IAM INTERESTED in two things in the natural world: how things move and how the physics of interactions manifest themselves as collective phenomena.   These have led me to explore the evolution of astronomical systems from solar-system to groups of galaxies.  My style of work ranges from analytic perturbation theory to kinetic theory of N-body simulations to statistical inference from theoretical models and observational data.  I like to get to the bottom of things and attempt to understand the fundamental principles and apply these rigorously to astronomical problems.

Early on, in my thesis work, I studied the application of dynamical friction to secular evolution of galaxies with my mentor Scott Tremaine.  Then, I explored the evolution of globular cluster systems while at Cornell.  Dave Chernoff and I produced the first Fokker-Planck calculations with enough multimass species to see continuum effects and used these to constrain the evolution of the Galactic globular system.  At the same time, Stu Shapiro, Ira Wasserman and I examined the implication of collisions in field binary systems and the Nemesis hypothesis.  Ira and I went on to produce constrains on disk black holes from wide binaries.

While at the Institute for Advanced Study (IAS), I continued to think about binary and globular evolution while beginning to explore the modes and responses of stellar systems to perturbations.  I developed the theory of biorthgonal expansions to derive "dispersion relations" for stellar systems.  The first application was modes of a stellar sphere including a study of radial orbit instability.    This was followed up by N-body studies performed with colleagues at the IAS and additional fundamental theory, e.g. a new fundamental theory for adiabatic invariance in stellar dynamics, after moving to UMass in 1990.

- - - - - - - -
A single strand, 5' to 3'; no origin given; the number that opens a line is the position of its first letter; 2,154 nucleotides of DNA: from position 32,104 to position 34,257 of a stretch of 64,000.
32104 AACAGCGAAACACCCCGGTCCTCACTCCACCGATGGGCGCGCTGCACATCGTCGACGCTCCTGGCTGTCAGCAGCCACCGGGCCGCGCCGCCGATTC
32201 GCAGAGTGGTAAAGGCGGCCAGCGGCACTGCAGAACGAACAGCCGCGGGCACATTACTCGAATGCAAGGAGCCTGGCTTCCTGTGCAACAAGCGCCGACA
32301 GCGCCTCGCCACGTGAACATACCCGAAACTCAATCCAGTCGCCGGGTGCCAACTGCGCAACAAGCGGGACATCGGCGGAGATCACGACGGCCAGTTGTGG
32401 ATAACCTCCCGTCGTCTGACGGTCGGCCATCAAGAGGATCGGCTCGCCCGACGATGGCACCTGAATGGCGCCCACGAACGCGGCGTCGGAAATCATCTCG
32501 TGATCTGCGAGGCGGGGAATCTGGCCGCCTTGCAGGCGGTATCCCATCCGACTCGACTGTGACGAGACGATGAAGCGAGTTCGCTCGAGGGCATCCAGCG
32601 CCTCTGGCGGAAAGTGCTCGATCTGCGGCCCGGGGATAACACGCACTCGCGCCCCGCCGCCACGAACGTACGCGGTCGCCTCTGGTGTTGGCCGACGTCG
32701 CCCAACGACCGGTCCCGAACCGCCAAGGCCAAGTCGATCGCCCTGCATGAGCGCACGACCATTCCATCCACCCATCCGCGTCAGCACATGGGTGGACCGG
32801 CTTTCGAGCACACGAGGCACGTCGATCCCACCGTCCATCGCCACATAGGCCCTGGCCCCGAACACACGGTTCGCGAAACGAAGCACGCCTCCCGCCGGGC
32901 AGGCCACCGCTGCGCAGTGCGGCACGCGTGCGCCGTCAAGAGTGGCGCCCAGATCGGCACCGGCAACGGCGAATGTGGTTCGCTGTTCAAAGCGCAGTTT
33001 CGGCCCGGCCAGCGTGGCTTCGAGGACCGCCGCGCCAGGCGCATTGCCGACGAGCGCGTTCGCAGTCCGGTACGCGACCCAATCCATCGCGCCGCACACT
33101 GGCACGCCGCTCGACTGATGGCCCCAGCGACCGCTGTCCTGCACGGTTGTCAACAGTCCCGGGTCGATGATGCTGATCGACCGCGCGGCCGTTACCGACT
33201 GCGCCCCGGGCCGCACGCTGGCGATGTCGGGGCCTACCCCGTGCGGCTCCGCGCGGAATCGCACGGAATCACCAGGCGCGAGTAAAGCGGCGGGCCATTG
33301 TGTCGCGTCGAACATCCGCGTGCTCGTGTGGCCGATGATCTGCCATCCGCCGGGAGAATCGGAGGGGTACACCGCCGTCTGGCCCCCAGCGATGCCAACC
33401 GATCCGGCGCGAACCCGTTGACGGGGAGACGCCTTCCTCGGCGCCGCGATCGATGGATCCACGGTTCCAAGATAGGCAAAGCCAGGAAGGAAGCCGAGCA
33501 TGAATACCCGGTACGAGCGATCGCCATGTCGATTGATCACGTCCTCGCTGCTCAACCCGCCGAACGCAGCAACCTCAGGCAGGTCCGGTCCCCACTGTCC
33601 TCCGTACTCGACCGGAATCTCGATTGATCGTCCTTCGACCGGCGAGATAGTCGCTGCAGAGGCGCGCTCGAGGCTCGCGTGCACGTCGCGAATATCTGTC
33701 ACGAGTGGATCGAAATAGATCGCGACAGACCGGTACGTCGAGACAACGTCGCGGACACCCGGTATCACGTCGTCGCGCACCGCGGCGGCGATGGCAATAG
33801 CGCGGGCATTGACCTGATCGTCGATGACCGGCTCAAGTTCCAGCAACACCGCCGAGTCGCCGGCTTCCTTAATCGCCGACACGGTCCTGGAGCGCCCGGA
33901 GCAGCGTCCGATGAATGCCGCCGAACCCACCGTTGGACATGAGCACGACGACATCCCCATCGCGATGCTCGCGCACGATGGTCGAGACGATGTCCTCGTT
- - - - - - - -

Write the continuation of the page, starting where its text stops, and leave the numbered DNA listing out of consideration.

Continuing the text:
I continued to investigate Galactic globular cluster evolution incorporating the new adiabatic theory and began applying the "dispersion relation" approach to a variety of secular evolution problems in barred galaxy evolution, tidal excitation, Magellanic cloud heating and Milky Way kinematics.  From 1994 through 2004, I was an active participant in and Science Team member of the 2MASS project.   My main contributions were methods of ensuring and diagnosing phometric uniformity including a procedure for a global photometric bootstrap calibration.  Sergei Nikolaev and I published several papers on the populations and structure Large Magellanic Cloud from 2MASS and this contiues to be an interest. 

All of this work is numerically intensive.  The perturbation theory, although formally analytic, demands numerical solutions.   To meet this need, I have developed three "suites" of parallel numerical codes for production work: 1) a perturbation theory package called Orbit; 2) an N-body code using the expansion approaoch which is well-suited to studying slow evolution over very long time scales; and 3) a Bayesian statistical package called the "Bayesian Inference Engine" (BIE).  This latter project grew out of the need to exploit 2MASS and other catalog data to contrain Milky Way and Local Group theory but is a stand-alone general Bayesian platform.